Speaking with forked tongue
If you were at Judge Timothy J. Grendell’s Geauga Park Board meeting last week, you know that everything has changed. There is no more public input.
Now I can understand that Mr. Grendell might not want to hear from me, but everybody?
It didn’t use be that way, at least not on Saturday morning TV.
As a kid, Saturday morning found me parked in front of our black-and-white TV. I’m a child of the ’50s, and I loved the cartoons, but my favorite program was “The Lone Ranger.” The Lone Ranger was the good guy. He had an Indian companion named Tonto who spoke a sort of broken Hollywood English. The shows often started with the bad guy riding up to the Lone Ranger and Tonto. The bad guy proceeded to give them a line of talk that came straight off the stable floor. The bad guy would tell the Lone Ranger that the crooked deal he was trying to pull on the family of settlers was really OK. The Lone Ranger and Tonto sat on their horses stone faced. Then the bad guy rode off.
OK, OK, what about the park board? Well, they have a credibility problem. In the most recent Judge Grendell-approved park flier, it asks folks to “come and let your voice be heard.”
After last week’s meeting, the message is different. There is to be no public comment. That’s right, no input from the people that pay for the parks. It’s sit down and shut up. Sadly, that just won’t do. If you can say one thing then do just opposite, you lose the public trust. People recognize dishonesty when they see it.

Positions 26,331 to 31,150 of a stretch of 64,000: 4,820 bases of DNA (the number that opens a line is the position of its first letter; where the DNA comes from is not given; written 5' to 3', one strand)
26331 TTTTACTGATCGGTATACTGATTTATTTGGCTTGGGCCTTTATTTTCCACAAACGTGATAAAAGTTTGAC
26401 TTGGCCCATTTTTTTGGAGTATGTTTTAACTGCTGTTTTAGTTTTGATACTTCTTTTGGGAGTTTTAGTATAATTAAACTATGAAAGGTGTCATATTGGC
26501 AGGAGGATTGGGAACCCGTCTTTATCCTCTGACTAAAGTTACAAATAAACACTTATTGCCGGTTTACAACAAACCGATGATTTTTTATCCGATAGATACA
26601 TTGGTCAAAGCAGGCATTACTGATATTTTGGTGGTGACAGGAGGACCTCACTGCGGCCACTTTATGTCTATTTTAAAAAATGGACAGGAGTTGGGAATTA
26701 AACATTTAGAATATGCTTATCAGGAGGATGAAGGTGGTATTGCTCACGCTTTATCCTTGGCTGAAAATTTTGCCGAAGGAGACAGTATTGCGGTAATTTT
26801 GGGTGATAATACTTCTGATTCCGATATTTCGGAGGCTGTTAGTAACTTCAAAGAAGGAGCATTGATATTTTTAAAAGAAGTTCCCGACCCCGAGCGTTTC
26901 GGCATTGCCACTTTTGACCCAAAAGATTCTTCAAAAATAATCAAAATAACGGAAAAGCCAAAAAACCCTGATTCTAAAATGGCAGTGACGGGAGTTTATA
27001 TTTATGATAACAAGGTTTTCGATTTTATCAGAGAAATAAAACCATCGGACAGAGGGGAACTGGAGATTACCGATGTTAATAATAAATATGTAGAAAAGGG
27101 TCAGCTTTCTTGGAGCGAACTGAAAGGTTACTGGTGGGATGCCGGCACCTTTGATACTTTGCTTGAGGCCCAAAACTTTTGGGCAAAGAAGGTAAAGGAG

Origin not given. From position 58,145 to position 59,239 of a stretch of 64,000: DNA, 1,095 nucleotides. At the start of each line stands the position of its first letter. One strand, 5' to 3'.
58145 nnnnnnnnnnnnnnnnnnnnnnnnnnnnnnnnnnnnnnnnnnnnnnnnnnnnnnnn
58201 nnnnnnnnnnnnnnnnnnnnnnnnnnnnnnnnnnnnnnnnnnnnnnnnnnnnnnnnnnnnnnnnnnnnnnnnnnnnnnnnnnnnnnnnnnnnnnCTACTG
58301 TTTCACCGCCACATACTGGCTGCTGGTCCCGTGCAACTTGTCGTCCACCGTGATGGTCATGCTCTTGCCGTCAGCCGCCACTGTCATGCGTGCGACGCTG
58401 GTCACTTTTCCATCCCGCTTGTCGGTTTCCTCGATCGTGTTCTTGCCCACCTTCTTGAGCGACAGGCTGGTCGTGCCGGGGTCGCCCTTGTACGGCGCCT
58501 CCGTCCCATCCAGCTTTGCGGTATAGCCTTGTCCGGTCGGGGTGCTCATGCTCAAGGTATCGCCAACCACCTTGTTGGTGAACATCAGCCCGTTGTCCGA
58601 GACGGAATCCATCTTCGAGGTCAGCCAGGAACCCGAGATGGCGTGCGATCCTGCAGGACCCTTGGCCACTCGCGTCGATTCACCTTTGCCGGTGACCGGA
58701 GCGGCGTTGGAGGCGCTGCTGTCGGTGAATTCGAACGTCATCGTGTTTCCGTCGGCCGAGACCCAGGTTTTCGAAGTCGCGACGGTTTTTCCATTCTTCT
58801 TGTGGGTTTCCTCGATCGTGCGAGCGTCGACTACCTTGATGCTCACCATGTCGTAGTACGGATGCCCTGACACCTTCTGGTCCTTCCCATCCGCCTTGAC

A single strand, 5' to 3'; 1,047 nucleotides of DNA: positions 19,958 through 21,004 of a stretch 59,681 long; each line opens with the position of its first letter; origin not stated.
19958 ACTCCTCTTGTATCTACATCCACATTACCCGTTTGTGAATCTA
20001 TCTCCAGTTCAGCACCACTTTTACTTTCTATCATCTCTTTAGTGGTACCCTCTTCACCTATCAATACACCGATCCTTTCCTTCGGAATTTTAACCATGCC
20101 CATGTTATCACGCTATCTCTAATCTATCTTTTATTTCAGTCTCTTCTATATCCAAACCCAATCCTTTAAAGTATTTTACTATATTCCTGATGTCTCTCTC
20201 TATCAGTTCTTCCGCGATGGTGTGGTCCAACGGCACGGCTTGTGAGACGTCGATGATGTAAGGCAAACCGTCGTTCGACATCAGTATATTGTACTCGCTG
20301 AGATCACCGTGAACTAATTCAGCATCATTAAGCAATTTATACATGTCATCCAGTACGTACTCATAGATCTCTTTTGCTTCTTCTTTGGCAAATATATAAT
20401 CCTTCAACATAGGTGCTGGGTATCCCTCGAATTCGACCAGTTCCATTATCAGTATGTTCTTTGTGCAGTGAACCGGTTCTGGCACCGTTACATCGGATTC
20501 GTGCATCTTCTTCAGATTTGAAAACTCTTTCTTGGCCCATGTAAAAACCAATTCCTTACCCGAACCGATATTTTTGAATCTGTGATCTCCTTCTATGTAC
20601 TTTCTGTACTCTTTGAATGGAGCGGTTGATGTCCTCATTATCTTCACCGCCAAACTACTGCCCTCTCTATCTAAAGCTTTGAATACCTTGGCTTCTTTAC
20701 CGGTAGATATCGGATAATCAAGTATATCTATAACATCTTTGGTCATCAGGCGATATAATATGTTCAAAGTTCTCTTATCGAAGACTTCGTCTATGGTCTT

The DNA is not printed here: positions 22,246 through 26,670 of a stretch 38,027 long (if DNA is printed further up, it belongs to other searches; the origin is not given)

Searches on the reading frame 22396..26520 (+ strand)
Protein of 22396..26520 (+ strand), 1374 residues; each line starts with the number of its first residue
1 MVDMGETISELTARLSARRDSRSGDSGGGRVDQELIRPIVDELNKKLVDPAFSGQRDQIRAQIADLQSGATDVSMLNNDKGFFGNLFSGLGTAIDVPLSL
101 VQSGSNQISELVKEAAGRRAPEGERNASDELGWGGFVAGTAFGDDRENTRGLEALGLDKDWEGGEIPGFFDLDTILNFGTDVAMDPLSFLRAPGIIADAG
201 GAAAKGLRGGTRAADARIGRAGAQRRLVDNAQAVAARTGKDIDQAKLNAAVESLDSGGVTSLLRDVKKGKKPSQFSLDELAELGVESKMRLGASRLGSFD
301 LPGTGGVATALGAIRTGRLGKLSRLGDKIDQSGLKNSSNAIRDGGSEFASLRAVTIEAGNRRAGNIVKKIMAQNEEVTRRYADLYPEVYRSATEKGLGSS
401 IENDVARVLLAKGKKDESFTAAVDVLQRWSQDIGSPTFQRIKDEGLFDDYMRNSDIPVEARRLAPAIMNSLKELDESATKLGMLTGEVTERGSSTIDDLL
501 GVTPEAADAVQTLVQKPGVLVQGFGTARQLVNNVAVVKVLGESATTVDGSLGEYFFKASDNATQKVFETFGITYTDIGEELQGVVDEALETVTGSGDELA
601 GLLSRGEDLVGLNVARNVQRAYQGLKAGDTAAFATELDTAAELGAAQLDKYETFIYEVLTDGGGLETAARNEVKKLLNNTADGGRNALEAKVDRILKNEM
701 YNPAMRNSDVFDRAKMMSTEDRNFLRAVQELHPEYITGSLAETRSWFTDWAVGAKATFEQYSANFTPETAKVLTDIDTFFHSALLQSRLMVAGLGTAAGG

Tonto sure did. You see, after the bad guy rode off, Tonto would look at the Lone Ranger and say, “Pale face speak with forked tongue.”
David Partington, Munson
Congratulations to puppets
Kudos to the Geauga Park District Board and Executive Director John Oros for making Geauga parks one of a kind in Ohio.
In a mere 15-minute park board meeting last week at the Meyer Center at Big Creek Park, the latest team of the local probate judge’s minions continued the agenda of nullifying one of the founding principles of the United States of America in celebration of Independence Day. They voted unanimously to remove public comment from the park board meetings, making the Geauga Park District the only park district in the entire state of Ohio — of more than 50 surveyed — that eliminates public comment at meetings.
I want to offer my congratulations to these puppets. Not only have they supported the judge in his mysterious agenda to destroy the parks, but they have taken the issues of public involvement in the parks from our rural county to a statewide and national issue of freedom of speech.
Park board President Jackie Dottore, thank you too for providing ammunition to stop you from holding any political offices in the future, no matter if the judge has promised the park board position as a stepping stone. Board member Leonard H. Barker, you indeed pitched a perfect game for the judge and have done irreparable damage to your reputation.
And board member William. Gertz, the biggest surprise of all, voted to suppress the right of the public to voice their opinion in a public forum. His only concern was having the Pledge of Allegiance remain on the agenda of park board meetings. I guess we should just remove the “liberty and justice for all” section, to be truthfully honest about what freedom of expression means to our probate judge and these unelected public officials.
And in that same 15 minutes with only a few seconds of discussion, a multimillion-dollar budget proposal was approved. Deep thought and insight are not one of this board’s characteristics. Mr. Oros, sitting with a smirk on his face, through the entire meeting, looked as if he had just won a big prize. What was it, judge?